Watching American Idol can help us understand the role criticism and our response to it affects our success. From the first auditions to the final performances of the last two contestants, we can see how people react to the criticism and how their reactions influence their success on the program. Some contestants in the initial auditions don’t like the criticism and respond by saying the judges don’t know what they’re talking about or can’t recognize “real” talent. Some, however, pay attention to the criticism, come back to re-audition the following year and make it through to the next round.

We see this behavior every step of the way for the contestants, and those who make it to the end are those who have listened to the critical advice they have been given and have then re-evaluated their performances. It doesn’t mean that they always do everything the judges recommend, but they show their respect for what the judges have to say and then decide how best to apply the advice to future performances.

What our kids need to understand is that unless we evaluate our work, we can’t get better. When we get criticism, even harsh criticism, the best response is to pay attention and then take another look at what we did to earn that criticism. Rather than looking at it as some kind of disaster, we should look at it as a learning experience, an opportunity to improve and grow.

Lesson 4: Take control
One thing that can hold our kids back is the refusal to accept responsibility for their success. It’s easy for them to blame others for their lack of success. Parents pushed too hard. Teachers didn’t push hard enough. Rules were unfair. However, as long as they blame others, they can’t take control of their own lives.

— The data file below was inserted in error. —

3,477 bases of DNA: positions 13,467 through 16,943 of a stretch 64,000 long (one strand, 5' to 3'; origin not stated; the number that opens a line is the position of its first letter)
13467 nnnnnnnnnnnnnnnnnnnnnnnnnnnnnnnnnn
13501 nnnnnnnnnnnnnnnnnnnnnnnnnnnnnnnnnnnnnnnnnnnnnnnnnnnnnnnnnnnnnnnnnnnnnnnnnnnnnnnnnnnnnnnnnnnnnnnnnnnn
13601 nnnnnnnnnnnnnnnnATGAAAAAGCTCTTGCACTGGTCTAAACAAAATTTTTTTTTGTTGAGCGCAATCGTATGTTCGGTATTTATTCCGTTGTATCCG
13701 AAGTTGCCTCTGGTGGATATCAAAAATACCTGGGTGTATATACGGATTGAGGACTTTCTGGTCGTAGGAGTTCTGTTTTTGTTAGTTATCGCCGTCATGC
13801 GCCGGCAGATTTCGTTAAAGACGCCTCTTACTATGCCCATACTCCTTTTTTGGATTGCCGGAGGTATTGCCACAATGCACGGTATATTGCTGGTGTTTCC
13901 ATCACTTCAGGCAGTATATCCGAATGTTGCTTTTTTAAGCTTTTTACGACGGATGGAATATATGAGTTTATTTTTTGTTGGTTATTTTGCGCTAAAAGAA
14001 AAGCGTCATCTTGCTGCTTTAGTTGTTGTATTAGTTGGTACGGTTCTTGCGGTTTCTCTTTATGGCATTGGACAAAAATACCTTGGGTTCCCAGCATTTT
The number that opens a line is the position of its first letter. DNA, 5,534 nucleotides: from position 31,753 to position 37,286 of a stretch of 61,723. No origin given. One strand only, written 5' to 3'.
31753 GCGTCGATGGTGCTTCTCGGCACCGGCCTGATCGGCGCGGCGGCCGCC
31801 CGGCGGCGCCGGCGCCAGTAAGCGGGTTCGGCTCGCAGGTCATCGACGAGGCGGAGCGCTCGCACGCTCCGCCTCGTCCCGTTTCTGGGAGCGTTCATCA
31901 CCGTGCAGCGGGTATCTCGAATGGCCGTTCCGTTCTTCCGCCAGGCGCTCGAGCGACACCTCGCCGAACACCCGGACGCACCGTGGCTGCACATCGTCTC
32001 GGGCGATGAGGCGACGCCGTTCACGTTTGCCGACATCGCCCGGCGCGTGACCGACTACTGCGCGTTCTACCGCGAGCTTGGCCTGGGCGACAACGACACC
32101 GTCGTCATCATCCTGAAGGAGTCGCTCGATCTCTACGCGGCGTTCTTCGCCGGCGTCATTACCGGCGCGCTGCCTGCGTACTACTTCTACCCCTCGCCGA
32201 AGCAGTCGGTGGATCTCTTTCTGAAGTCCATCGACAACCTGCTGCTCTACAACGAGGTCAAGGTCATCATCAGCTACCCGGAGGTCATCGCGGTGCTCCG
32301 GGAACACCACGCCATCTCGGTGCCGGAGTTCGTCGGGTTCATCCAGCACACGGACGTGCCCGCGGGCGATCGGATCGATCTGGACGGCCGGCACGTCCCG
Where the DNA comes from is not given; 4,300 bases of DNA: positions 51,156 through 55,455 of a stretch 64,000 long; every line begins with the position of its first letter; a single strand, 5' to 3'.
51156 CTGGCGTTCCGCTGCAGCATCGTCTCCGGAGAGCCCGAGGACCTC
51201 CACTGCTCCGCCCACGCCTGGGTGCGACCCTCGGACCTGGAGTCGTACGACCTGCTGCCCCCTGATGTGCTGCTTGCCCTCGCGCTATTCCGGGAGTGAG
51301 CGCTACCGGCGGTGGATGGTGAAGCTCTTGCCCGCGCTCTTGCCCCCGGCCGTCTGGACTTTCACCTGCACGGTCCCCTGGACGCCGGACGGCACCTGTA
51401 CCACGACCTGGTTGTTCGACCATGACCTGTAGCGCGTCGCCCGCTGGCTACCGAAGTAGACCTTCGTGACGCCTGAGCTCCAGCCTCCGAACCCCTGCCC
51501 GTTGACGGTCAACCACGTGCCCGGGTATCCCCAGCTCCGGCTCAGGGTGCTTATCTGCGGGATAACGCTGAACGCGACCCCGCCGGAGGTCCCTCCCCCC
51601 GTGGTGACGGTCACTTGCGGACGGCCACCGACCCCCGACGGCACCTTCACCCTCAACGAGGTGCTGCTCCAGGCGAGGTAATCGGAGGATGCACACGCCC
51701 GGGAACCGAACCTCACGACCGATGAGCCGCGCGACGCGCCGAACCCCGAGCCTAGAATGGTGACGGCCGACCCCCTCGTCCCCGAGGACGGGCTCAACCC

Successful American Idol contestants don’t blame others. When they don’t perform well, they acknowledge their responsibility. They don’t blame their background, they don’t blame the judges, and they don’t blame the band or backup singers. Every season, we’ll see some contestants play the blame game, but they are not the ones who make it to the top. It’s difficult to achieve success when the responsibility for that success rests in the hands of others or the hands of fate. The contestants who do well recognize the role they play in their own success and do all they can to gain that success.

Lesson 5: Don’t give up
Sometimes gifted kids have a tendency to give up when the going gets tough. Because so many things come so easily to gifted kids, they don’t always do well when then encounter something that isn’t easy for them. For example, a verbally gifted child may feel stupid because it takes more than thirty seconds to understand a math problem. Rather than buckling down to tackle the problem, they give up.

The successful American Idol contestants don’t give up. They often have to sing song styles they aren't comfortable with and don't do well with. But they don't give up. They try their best and come out stronger even if they don't get high marks from the judges.

By watching American Idol, gifted kids can see that success is possible, but it takes effort and it may not come quickly.